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April 29, 2004
The 20 million American adults with chronic kidney disease (CKD) should be considered in the highest risk group for developing cardiovascular disease (CVD), according to new guidelines published by the National Kidney Foundation (NKF) in the May 2004 issue of the American Journal of Kidney Diseases. The guidelines, Hypertension and Antihypertensive Agents in Chronic Kidney Disease, recommend that doctors can stabilize their kidney patients by lowering blood pressure levels to a maximum of 130/80 mm Hg.
“CKD patients with high blood pressure need to be treated differently from non-CKD patients with high blood pressure. Following our guidelines can help doctors slow the progression of kidney disease and reduce CVD risk,” explained Andrew Levey, M.D. and chair of the NKF work group that developed the guidelines. “Unlike non-CKD patients, most CKD patients will need a combination of at least two antihypertensive agents, either an angiotensin-converting enzyme (ACE) inhibitor or angiotensin II receptor blocker (ARB), and a diuretic in order to achieve target blood pressure levels.”
According to Brian J.G. Pereira, M.D., president of the National Kidney Foundation, the guidelines, developed through the NKF’s Kidney Disease Outcomes Quality Initiative (K/DOQI), provide an integrated clinical action plan. Key recommendations include:
Guideline Work Group
The NKF-Kidney Disease Outcomes Quality Initiative (K/DOQI) Clinical Practice Guidelines: Hypertension and Antihypertensive Agents in Chronic Kidney Disease are the culmination of three years’ work reviewing evidence published in peer-reviewed medical journals by 21 volunteer experts in nephrology, cardiology, pharmacology, social work, public health, nutrition, pediatrics and internal medicine.
Chronic Kidney Disease
In 2002 the NKF published Clinical Practice Guidelines for Chronic Kidney Disease: Evaluation, Classification and Stratification that found 20 million American adults have CKD and at least 20 million more are at increased risk.
“These guidelines urge physicians to evaluate their patients with diabetes, high blood pressure or a family history of kidney disease for the presence of CKD,” said Adeera Levin, MD and K/DOQI Chair. “Three simple tests: blood pressure, serum creatinine and urinalysis, along with the estimation of the patient’s glomerular filtration rate (GFR) will help diagnose early kidney damage,” she said.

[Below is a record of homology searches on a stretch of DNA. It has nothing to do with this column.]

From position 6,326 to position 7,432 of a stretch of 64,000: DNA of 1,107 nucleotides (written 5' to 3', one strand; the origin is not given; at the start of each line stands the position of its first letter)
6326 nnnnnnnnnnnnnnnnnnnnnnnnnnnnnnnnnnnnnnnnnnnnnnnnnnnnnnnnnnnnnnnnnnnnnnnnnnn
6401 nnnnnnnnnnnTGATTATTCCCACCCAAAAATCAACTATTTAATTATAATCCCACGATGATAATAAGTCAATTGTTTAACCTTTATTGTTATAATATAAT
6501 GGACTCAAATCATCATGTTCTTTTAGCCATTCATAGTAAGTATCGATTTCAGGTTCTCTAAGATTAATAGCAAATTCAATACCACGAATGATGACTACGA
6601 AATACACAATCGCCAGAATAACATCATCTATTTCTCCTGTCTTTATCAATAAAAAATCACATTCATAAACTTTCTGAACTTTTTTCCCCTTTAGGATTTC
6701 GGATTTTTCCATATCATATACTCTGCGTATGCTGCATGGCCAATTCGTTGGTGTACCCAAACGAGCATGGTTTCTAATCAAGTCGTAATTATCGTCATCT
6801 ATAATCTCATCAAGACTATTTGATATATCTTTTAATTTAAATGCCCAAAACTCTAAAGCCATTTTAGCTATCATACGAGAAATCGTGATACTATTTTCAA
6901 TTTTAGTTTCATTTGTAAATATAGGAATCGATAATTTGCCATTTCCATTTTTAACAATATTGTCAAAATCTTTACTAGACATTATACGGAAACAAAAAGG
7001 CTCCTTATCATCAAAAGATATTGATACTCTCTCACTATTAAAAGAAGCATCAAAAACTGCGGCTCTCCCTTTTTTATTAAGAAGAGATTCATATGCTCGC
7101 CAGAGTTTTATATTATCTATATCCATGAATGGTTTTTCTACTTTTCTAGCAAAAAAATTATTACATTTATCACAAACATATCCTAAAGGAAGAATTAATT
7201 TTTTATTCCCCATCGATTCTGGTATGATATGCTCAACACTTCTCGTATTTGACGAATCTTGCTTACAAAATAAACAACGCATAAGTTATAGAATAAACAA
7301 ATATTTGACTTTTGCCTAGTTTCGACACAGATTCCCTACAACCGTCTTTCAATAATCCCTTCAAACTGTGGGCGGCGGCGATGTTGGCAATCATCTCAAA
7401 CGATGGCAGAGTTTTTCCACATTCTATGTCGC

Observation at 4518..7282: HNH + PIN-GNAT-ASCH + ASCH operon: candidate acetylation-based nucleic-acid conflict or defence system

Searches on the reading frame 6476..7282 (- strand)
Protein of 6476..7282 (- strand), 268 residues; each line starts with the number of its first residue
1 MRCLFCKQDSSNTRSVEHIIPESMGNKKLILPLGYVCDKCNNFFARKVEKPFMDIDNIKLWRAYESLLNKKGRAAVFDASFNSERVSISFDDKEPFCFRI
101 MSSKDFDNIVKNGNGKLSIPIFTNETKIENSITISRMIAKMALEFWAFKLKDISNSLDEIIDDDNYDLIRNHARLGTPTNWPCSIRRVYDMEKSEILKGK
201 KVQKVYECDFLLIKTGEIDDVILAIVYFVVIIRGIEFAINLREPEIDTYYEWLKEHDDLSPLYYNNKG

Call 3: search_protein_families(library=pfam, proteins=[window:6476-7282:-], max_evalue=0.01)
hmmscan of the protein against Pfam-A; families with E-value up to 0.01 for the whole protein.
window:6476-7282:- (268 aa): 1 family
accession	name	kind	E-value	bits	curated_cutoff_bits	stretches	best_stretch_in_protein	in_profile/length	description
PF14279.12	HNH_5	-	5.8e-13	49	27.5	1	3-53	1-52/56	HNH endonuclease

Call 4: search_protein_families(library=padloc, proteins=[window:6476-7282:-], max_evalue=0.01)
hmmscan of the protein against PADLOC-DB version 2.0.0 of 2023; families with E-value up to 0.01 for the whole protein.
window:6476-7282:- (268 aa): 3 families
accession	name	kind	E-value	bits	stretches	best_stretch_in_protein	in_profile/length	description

The K/DOQI Clinical Practice Guidelines address the complications and comorbidities of CKD with the goal of improving patient outcomes. Upcoming guidelines address cardiovascular disease, diabetes and updates to existing guidelines on hemodialysis, anemia, peritoneal dialysis and vascular access.
Sponsors of the guidelines include: Primary Development Sponsor, AstraZeneca and Implementation Sponsor, Merck & Co., Inc. Amgen is Founding and Principal Sponsor of NKF-K/DOQI.
The guidelines can be ordered by calling the National Kidney Foundation at (800) 622 – 9010 or (212) 889-2210.
The National Kidney Foundation’s Kidney Disease Outcomes Quality Initiative (K/DOQI) provides evidence-based clinical practice guidelines developed by volunteer physicians and health care providers for all phases of kidney disease and related complications, from diagnosis to monitoring and management. K/DOQI expands the Dialysis Outcomes Quality Initiative or DOQI, a project begun by the National Kidney Foundation in 1995 and recognized throughout the world for improving the care of dialysis patients. For more information, please visit www.kdoqi.org.
About the National Kidney Foundation
The National Kidney Foundation is dedicated to preventing kidney and urinary tract diseases, improving the health and well being of individuals and families affected by these diseases, influencing public policy in support of the kidney community and increasing the availability of all organs for transplantation. For more information, please call 800 622-9010.